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Thrifting Abroad

In less than a month, I get to finally do something I have always dreamed of. I am studying abroad in London for two weeks and then traveling to Paris for a week after. There are so many things I am excited for including immersing myself in a new culture, seeing the beautiful European architecture, eating yummy foods, and of course, thrifting abroad.

British Flag

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In efforts to further my excitement, which believe me has been building for months now, I put together the best of London thrift crawl. These are stores I am dying to go to and dig through for hours to find that perfect British thrifted gem.

1)East End Thrift Store

Beyond Retro

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The East End Thrift Store is located in the City of London, just a few short minutes from where I will be staying in Clerkenwell. According to Time Out London, East End Thrift Store is all about selling vintage at a valued price. That’s rare in London, anymore.

Beyon d Retro

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      2) Beyond RetroBeyond Retro is right next to Brick Lane London, a quaint, little area that features an on-street market in a retro, vintage area of Shoreditch. Beyond Retro has stores throughout the U.K. and Sweden.

3) Blitz

Time Out London says when Blitz opened in 2011, it put all other vintage stores in the area to shame. Blitz is not just a thrift store, it’s a department thrift store. That’s a lot of thrifting options. Blitz is also in Shoreditch, close to Beyond Retro.

4) Oxfam

Oxfam, located in Notting Hill, is our equivalent to Goodwill. It is the leading U.K. charity supporting the effort to end global poverty. There are Oxfam stores located all over London, all featuring different thrifted items.

5) Café Vintage

To finish the day, I may just head to Café Vintage, a vintage store equipped with a café featuring homemade cakes and coffees. This should be a nice pick-me-up after a long day of thrifting and vintage shopping.



These five stores are the equivalent to a perfect thrifting day in London for me. I am excited to ride the Tube, see the sights, and enjoy the charming city, all while I am on my thrifting crawl.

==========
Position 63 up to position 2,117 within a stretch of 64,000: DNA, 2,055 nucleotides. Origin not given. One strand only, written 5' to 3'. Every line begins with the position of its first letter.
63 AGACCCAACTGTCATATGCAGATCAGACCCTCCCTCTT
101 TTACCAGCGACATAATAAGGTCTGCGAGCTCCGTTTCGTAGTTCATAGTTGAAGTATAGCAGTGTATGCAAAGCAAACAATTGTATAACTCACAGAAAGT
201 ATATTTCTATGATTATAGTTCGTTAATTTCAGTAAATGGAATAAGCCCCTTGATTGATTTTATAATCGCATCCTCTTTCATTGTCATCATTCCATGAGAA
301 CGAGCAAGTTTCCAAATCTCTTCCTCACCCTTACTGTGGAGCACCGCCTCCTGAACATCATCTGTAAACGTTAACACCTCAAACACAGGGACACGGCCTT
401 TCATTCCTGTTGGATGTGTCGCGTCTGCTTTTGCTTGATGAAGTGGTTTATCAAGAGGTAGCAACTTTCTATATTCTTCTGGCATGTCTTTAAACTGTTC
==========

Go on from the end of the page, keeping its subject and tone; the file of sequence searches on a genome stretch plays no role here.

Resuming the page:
A giant thank you to Time Out London for helping me learn about the best vintage stores in London, plus a ton of other information. This site is definitely adding to my excitment!


A PR Push for a Thrift Shop

Most, if not all, large corporations have some kind of public relations or media relations team. These teams do a number of different tasks including distributing news about the company, speaking for top executives, creating special events, and overall monitoring and making sure the company is flattering to the public. But what about some of those non-profits that are a little less known or don’t have the money to employ top public relations practitioners?

A look at a Case Study

I did some research on the public relations of some top-name charity and thrift stores like Goodwill and the Salvation Army. I read a case study about how one division of the Salvation Army in Pennsylvania goes about distributing news. The Salvation Army is primarily non-profit and relies on the goodwill and donations of community members. That being said, a non-profit like this has little money to spare for a public relations or marketing team. Not having much money to work with, Virginia Knor, the director of marketing and public relations for the Western Pennsylvania Division of the Salvation Army, made a smart move. Knor used PR Newswire to distribute press releases about the company. Knor’s press releases would be picked up by journalists in her area who would further spread the news about the Salvation Army. This is a great way for this non-profit or other companies struggling with little money to spare for PR and promotion to still get information out to the public.